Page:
The long-term effects of habitat modification on a desert rodent community

TitleThe long-term effects of habitat modification on a desert rodent community
Publication TypeBook
Year of Publication1989
AuthorsWhitford WG, Steinberger Y
Series EditorMorris D.W, Abramsky Z., Fox B.J, Willig MR
Series TitlePatterns in the Structure of Mammalian Communities
VolumeNo. 28
Number of Pages33-43
PublisherSpecial Publications Museum, Texas Tech University
CityLubbock, Texas
ISBN Number978-0896721739
Accession NumberJRN00110
Call Number00405
Keywordsbook, books, chapter, chapters, Dipodomys,habitat modification, Neotoma,habitat modification, Reithrodontomys,habitat modification, report, reports, rodent community,habitat modification, rodent,habitat modification, Sigmodon,habitat modification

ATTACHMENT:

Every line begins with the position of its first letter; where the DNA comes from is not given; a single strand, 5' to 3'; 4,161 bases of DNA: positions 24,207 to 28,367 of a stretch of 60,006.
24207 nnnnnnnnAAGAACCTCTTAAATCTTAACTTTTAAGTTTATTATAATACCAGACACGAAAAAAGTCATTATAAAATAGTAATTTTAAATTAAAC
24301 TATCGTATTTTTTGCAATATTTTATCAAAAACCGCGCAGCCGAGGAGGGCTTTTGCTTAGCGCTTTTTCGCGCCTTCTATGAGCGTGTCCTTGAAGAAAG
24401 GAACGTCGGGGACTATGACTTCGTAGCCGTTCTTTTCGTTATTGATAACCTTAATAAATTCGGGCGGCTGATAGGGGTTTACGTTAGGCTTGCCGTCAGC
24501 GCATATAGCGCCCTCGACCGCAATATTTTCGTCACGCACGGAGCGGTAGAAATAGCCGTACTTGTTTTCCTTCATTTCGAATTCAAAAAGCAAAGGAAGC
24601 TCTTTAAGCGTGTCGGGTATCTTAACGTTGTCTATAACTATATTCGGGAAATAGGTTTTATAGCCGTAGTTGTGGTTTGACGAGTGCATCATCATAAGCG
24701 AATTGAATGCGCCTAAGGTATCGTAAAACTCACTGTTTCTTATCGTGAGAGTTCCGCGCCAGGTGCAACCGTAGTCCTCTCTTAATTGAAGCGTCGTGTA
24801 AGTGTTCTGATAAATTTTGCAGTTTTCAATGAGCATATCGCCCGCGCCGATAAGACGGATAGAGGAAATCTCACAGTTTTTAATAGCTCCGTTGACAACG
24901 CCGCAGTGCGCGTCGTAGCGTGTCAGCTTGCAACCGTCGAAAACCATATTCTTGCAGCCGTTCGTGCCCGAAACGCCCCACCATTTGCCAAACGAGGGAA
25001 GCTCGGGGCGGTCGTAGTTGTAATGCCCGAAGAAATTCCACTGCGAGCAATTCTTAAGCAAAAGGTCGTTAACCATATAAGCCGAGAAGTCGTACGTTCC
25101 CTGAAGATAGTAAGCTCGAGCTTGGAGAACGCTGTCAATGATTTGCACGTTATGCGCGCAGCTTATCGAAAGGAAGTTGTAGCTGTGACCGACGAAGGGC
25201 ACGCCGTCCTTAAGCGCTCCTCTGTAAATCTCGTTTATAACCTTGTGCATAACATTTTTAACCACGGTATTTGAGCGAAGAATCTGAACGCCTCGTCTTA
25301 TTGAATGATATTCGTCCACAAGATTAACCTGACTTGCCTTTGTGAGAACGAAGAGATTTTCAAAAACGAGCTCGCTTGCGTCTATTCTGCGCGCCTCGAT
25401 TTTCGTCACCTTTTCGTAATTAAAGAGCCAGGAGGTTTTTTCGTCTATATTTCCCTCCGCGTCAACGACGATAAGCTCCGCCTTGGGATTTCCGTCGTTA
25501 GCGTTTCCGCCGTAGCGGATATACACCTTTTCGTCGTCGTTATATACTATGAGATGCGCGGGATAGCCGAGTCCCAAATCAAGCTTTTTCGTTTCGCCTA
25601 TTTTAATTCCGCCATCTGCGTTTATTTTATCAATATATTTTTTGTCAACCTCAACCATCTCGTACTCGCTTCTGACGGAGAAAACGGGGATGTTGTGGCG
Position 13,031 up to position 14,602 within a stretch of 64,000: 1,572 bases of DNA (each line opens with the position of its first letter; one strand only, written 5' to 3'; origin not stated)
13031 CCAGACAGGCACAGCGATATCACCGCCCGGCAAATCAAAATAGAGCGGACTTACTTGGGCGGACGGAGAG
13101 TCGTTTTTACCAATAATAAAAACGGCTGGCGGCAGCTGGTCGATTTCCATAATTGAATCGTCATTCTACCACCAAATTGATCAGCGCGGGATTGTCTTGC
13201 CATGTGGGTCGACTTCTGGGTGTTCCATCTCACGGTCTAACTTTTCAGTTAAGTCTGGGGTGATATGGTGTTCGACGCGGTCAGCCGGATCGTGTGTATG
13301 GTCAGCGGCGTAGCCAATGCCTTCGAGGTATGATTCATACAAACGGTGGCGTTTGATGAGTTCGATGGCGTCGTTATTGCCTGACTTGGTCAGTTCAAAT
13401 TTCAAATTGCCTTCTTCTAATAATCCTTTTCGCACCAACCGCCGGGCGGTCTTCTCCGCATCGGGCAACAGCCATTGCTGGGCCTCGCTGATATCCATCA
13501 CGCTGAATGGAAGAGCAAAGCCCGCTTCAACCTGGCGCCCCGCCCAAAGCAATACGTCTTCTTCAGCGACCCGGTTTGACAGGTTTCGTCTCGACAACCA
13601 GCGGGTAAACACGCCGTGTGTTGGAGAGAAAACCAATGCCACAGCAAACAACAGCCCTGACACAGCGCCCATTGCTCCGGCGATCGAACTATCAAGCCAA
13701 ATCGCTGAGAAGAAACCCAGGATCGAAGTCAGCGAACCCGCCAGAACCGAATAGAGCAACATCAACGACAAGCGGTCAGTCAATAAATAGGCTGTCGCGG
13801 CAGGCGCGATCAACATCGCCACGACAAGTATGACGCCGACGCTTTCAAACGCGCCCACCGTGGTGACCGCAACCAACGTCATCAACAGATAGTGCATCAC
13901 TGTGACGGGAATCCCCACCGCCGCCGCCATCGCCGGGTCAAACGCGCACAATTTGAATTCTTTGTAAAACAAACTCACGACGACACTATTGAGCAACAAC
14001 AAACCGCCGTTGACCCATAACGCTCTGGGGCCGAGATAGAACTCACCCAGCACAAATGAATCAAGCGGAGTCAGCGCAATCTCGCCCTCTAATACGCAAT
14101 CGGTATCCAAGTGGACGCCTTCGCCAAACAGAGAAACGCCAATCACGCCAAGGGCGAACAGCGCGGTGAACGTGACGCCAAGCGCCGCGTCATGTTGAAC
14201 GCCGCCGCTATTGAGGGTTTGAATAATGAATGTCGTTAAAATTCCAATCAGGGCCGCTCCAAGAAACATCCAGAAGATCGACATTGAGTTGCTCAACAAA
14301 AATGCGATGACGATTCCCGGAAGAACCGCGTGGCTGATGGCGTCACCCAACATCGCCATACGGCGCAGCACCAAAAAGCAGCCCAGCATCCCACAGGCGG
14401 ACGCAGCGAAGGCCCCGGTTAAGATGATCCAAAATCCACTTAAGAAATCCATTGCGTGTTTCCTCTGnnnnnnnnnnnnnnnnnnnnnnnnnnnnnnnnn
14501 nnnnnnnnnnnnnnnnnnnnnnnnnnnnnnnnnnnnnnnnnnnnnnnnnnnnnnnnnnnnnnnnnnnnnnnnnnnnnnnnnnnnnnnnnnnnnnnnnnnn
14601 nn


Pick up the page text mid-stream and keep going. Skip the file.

Data are presented from the results of a 14-year study of changes in composition of a desert rodent community following habitat perturbation. We studied rodent populations in an area where herbicide treatment reduced shrub cover from 19.7 percent to less than one percent and increased grass cover from 1.3 percent to 22.3 percent. In the first two years following the perturbation, Dipodomys ordii was the most abundant species in the shrub habitats. From 1976 through 1984, the rodent community in both areas was dominated by D. merriami and D. ordii was absent or occurred at low densities in both habitats. Species richness was highest in 1976 and 1985 following successive "wet" seasons. In 1985, following three above average wet seasons, D. ordii once again became the most abundant rodent in the grass habitat. Neotoma micropus increased in abundance with increased grass cover. These results suggest interspecific competition between D. ordii and D. merriami during average to dry periods of limited resources. Successive wet seasons allow D. ordii, which has higher fecundity, to increase because resources are not limiting during such periods. Successive wet seasons result in increased species richness due to immigration of opportunistic species like Sigmodon hispidus and Reithrodontomys megalotis.